Starkweather (2004)
By: Michael Helms on May 2, 2005  |  Comments  |  Bookmark and Share
MRA (Australia). Region 4, PAL. 1.78:1 (16:9 enhanced). English DD 2.0. 90 minutes
The Movie
Director: Byron Werner
Starring: Brent Taylor, Shannon Lucio, Lance Henriksen, Jerry Kroll
Screenplay: Stephen Johnston
Music: Mike McHugh
Tagline: "The original natural born killer..."
Country: USA
It's currently raining serial killer flicks and writer Stephen Johnston has been in the thick of it scripting the likes of Ed Gein, Bundy, The Hillside Strangler, and the recent MRA release of Starkweather. Here he does remain relatively faithful to the known facts which he develops cinematically by introducing Starkweather's conscience who appears in the form of a constantly silhouetted Lance Henrikson (surely this must be one of the first instances outside of an animated feature where an actor shares top billing for not showing his face).

As referred to by the film's clever ad lines, Starkweather and his girlfriend Caril-Ann Fugate were the first thrill killers to recieve mass media attention when Starkweather notched up nearly a dozen kills in the late 50s, becoming as mentioned in the EPK, the most popular story to come out of Nebraska since the Great Depression. The pair have already been immortalised in celluloid several times, quite literally in Terence Malick's Badlands and more inspirationally in True Romance, Kalifornia, and Natural Born Killers, which the blurb on the slick is not shy about telling you about. Too bad viewers aren't left to make the connections themselves although Starkweather would probably shift a lot less units without the marketing guidance. Whatever, Starkweather is a rather perfunctory re-telling of the story that does it's best to deliver on a very low budget and often goes beyond the boundaries of TV movie standards especially when demonstrating Starkweather's penchant for finishing off his kills with a large knife. The film only once hints at any perverse reasons for the killing spree when Charlie is caught by Caril-Ann about to commit necrophilia with his prettiest victim (see the still in the centre of the back of the slick). Brent Taylor as Starkweather bears more than a passing resemblance to Vince Vaughn (the Psycho re-visioning) often radiating an intelligence that the character he's playing obviously wouldn't have had. The casting of Caril -Ann seems to be the result of an agent's fantasy more than anything, often undermining the dynamics between her and her boyfriend. After the first kill which Starkweather dedicates to her, she responds by saying that it's the sweetest thing anyone's ever done for her, which seems unlikely coming from the mouth of the highly aesthetically pleasing Shannon Lucio, even if they do come from Nowhereville.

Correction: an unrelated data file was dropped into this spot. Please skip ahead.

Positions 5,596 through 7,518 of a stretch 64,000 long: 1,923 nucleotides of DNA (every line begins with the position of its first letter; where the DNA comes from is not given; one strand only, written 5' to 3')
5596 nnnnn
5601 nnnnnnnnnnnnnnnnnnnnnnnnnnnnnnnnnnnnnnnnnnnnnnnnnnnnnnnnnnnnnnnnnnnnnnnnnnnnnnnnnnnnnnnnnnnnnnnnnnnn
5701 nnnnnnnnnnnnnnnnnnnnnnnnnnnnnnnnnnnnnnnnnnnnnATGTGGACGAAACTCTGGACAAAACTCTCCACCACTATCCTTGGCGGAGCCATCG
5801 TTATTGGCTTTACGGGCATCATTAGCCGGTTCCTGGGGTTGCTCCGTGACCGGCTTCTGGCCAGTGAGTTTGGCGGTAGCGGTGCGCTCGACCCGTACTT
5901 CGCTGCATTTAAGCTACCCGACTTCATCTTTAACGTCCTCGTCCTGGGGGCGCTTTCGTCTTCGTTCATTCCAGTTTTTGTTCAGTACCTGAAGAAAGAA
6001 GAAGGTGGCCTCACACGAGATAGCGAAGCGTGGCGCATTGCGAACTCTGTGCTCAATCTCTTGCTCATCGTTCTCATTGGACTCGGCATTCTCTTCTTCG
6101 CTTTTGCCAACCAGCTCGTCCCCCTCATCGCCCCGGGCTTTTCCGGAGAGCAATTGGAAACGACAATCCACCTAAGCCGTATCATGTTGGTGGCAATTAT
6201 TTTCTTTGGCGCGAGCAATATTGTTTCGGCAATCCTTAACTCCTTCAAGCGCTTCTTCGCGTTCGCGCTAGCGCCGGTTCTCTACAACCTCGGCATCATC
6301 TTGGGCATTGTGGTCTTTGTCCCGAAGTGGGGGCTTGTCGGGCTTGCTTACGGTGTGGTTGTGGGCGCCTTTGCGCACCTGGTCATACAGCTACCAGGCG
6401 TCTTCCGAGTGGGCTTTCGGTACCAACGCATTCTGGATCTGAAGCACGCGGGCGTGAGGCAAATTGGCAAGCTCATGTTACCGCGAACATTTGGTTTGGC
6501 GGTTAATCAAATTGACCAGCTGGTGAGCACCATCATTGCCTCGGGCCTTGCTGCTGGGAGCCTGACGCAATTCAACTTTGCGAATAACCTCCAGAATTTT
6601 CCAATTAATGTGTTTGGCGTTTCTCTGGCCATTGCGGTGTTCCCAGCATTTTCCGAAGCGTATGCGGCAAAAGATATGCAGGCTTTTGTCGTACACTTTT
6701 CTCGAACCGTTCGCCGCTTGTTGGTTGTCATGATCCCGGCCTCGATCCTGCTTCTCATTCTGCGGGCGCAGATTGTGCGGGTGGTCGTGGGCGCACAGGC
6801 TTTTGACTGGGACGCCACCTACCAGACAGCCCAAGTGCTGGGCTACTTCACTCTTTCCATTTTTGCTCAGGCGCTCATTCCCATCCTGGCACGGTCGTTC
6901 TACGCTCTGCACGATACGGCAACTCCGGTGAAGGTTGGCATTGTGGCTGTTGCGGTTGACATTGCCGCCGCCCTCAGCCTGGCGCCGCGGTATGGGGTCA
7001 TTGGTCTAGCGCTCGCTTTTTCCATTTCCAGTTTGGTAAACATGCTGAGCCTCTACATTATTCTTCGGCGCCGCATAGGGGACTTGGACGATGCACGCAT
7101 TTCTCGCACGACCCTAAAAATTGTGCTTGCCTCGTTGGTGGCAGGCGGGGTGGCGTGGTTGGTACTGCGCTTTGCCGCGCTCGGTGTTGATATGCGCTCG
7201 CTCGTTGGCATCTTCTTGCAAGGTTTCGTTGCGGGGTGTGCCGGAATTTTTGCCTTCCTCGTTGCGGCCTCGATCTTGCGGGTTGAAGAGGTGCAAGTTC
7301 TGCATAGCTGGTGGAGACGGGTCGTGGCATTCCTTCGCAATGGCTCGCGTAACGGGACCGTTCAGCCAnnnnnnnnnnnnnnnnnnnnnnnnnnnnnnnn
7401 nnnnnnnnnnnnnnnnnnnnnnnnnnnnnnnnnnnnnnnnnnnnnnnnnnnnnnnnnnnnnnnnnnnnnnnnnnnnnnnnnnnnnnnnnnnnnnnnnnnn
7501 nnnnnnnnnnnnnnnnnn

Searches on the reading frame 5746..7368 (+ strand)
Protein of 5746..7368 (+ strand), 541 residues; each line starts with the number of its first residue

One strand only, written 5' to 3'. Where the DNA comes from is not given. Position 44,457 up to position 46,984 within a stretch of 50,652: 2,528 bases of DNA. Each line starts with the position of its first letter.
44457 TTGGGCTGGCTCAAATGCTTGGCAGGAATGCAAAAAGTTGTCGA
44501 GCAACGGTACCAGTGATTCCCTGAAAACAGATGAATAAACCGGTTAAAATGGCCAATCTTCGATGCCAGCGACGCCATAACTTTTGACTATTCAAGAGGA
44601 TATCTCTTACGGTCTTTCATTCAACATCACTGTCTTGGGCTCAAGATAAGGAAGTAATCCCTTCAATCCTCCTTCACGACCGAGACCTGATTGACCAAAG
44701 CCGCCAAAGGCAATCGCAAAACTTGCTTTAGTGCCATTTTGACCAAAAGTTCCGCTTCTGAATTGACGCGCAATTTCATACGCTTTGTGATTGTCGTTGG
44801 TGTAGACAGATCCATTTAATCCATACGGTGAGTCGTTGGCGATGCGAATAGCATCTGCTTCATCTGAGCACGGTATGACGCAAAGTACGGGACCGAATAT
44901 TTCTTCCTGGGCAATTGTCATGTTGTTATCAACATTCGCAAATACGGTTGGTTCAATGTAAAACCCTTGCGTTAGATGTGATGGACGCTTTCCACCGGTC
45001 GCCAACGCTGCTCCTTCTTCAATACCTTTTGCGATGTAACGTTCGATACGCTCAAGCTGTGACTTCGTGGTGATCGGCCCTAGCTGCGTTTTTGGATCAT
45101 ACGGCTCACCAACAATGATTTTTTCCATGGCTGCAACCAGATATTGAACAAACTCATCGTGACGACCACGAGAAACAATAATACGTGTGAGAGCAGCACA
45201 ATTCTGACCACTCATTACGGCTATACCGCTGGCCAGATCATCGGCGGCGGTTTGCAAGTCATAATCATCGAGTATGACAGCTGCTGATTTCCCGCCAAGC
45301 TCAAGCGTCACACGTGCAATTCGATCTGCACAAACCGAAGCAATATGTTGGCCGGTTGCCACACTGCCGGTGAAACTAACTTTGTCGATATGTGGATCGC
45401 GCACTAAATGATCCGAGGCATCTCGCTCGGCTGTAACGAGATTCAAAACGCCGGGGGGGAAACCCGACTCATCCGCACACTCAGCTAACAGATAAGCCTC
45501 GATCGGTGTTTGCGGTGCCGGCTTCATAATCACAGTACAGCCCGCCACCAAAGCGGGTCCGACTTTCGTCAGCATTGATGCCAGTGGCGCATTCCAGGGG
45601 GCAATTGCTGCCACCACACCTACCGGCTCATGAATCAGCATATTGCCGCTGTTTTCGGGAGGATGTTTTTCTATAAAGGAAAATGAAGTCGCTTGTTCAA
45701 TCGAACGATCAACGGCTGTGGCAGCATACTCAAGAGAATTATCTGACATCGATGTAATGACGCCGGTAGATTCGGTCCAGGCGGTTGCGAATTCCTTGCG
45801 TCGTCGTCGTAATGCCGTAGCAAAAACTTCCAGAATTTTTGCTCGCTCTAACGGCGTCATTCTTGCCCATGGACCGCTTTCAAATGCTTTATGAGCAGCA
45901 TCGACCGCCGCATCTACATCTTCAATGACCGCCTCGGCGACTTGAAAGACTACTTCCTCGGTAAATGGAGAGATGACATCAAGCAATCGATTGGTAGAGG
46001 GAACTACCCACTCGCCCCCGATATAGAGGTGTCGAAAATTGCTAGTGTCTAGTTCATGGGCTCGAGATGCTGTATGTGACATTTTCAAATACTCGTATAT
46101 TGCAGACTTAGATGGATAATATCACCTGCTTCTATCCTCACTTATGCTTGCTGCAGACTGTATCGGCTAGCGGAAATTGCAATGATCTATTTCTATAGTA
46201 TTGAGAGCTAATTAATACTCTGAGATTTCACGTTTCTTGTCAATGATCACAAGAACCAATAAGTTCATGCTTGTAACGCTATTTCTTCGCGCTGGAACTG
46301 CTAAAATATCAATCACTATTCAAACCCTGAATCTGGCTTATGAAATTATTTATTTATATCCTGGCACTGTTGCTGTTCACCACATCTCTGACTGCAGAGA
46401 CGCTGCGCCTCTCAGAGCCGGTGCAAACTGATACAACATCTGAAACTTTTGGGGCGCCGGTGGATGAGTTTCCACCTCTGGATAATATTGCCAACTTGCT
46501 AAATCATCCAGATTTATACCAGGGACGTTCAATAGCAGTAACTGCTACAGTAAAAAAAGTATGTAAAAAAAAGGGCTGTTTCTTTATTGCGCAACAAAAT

From barren landscapes to self-generated newsreel footage, Starkweather looks superb at all times which is probably the major benefit of having the director also in charge of the actual shooting and gives the film a quality beyond what you could reasonably expect given the low-budget and reported rushed nature of its filming.
The Dolby stereo sound is full and constantly pulses along with a music track that features some great 'original' 50s material.
Extra Features
Trailers (including Starkweather), talent profiles which are filmographies for Brent Taylor (who only has two other credits) and Lance Henrikson, and a 9 minute electronic press kit that includes interview material with Stephen Johnston and director/cinematographer Byron Werner. Unlike the US release there's no commentary track.
The Verdict
A low budget regurgitation of a familiar story that only really adds Lance Henrikson's silhouette and voice to little effect. A newsreel fantasy sequence filmed on Super 8 is the only other enhacement of interest that simply leaves it to be classed as a curio. While Starkweather is not a complete waste of space you could certainly compliment your viewing by chasing down the bio-pic of obscure 60s killer Charles Schmid, the Pied Piper of Tucson, in Dead Beat and make it a double bill to remember.
Movie Score
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